Survival Rates & Risk Factors for Breast Cancer
The 5-year relative survival rate is over 80% in North America, but below 40% in African countries. Lack of early detection programs, inadequate diagnosis and treatment facilities may account for the major reason for low survival rates in less developed countries. Breast cancer typically lack symptoms when the tumor is small, and could be easily treated. The most common physical sign is a painless lump. Less common symptoms include breast pain or heaviness; changes in skin texture characterized by swelling, thickening or inflammation; as well as nipple abnormalities that include discharge which may be bloody.
Ethnicity has often been cited as one of the major risk factors in the development of breast cancer. White women are more likely to develop breast cancer than African American, Hispanic, and Asian women. However, African American women have been observed to develop more aggressive and advanced-stage breast cancer that is often diagnosed at a young age. In addition, African American women also have a higher mortality rate.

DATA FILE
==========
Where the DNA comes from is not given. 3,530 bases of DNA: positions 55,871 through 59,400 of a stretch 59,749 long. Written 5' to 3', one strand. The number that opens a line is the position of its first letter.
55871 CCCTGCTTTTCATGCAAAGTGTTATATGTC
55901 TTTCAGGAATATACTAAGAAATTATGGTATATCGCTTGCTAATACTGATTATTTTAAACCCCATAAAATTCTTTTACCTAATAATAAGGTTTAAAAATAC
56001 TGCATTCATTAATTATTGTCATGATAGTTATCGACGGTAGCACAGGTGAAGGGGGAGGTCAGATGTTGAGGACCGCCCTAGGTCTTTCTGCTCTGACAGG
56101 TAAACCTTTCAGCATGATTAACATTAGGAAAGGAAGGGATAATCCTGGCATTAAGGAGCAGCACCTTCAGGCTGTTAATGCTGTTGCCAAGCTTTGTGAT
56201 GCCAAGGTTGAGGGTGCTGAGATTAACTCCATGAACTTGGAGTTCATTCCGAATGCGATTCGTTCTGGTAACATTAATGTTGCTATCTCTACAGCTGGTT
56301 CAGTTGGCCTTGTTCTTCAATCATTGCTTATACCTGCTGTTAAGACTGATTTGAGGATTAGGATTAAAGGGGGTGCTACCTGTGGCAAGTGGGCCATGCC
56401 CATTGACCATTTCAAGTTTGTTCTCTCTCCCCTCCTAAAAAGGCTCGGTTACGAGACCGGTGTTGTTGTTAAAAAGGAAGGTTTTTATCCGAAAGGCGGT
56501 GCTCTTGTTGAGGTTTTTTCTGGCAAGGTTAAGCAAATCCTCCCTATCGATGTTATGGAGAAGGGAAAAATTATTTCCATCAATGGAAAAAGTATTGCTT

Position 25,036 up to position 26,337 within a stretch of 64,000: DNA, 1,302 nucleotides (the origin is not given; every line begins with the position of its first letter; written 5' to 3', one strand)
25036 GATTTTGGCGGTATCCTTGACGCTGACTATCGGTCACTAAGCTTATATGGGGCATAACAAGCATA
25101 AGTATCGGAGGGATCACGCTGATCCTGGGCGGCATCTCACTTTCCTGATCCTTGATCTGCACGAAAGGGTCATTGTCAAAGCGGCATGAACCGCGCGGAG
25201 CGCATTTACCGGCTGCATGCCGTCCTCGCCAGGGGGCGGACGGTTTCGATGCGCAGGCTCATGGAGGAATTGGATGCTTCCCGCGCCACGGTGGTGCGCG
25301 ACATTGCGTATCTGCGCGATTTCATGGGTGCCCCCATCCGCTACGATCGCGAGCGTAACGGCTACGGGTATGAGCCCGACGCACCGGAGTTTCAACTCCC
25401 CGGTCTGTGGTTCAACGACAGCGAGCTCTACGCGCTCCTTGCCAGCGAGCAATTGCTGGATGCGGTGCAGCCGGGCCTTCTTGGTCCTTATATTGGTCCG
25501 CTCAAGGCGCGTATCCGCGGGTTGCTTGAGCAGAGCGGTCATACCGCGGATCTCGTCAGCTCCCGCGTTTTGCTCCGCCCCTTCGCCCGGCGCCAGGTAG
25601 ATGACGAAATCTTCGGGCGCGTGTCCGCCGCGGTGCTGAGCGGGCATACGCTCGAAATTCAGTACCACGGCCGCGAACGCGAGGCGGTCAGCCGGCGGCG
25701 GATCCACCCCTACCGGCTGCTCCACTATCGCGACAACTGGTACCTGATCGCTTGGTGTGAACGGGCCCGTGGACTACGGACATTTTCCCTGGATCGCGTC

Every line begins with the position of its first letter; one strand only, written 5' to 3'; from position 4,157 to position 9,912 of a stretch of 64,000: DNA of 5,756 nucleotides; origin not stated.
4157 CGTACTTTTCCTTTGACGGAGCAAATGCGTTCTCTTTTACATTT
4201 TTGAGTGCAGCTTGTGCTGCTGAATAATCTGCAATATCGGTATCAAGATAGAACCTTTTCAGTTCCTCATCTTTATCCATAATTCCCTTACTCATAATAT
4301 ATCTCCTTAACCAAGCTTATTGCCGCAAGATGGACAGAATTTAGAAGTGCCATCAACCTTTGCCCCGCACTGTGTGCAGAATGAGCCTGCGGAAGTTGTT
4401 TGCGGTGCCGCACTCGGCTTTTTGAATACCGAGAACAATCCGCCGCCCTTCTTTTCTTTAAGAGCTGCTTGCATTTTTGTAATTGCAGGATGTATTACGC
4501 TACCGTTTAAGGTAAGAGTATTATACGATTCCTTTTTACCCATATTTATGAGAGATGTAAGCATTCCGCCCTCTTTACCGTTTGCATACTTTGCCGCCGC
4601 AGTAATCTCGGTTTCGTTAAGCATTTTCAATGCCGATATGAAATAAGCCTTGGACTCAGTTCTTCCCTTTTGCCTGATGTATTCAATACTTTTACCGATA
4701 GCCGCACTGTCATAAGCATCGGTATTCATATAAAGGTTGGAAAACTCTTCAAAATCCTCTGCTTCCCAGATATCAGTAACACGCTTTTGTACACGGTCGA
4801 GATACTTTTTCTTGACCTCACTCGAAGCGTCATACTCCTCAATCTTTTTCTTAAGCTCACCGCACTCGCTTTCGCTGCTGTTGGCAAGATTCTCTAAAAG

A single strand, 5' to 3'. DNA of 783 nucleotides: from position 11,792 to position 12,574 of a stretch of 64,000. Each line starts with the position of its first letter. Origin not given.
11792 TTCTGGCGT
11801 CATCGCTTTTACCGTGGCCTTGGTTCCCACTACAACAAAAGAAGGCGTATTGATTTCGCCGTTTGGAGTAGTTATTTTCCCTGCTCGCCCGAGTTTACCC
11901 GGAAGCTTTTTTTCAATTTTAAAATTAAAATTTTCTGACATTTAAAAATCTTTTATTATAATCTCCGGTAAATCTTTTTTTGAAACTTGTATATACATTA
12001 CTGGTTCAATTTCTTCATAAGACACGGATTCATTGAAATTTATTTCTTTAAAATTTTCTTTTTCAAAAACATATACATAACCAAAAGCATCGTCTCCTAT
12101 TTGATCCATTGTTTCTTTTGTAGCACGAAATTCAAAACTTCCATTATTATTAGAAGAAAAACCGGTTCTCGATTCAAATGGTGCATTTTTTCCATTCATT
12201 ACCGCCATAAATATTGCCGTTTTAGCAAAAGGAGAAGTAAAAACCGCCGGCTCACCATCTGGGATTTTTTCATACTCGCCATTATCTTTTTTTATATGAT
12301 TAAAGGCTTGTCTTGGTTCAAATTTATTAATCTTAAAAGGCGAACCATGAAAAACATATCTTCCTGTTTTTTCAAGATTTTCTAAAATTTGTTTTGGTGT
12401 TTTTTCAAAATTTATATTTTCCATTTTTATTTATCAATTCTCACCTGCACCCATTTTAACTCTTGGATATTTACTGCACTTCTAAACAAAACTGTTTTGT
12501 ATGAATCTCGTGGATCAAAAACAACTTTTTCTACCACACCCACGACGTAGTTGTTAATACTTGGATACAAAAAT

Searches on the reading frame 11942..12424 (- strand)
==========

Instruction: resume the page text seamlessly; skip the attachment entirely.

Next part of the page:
Age-specific Female Breast Cancer Incidence Rates by Race/Ethnicity, 2010-2014, USA
Rates are per 100,000 and age adjusted to the 2000 US standard population. [Sources: Incidence: North American Association of Central Cancer Registries (NAACCR), 2017. Mortality: National Center for Health Statistics, Centers for Disease Control and Prevention, 2017. American Cancer Society, Inc., Surveillance Research, 2017]
A comparison of mortality rates between 2012 to 2016 showed a 41% higher death rate in African American women than Whites, despite having a lower incidence rate. Between 2008 – 2014, the relative 5-year survival rate for breast cancer incidence was 81% for African American women and 91% for Whites.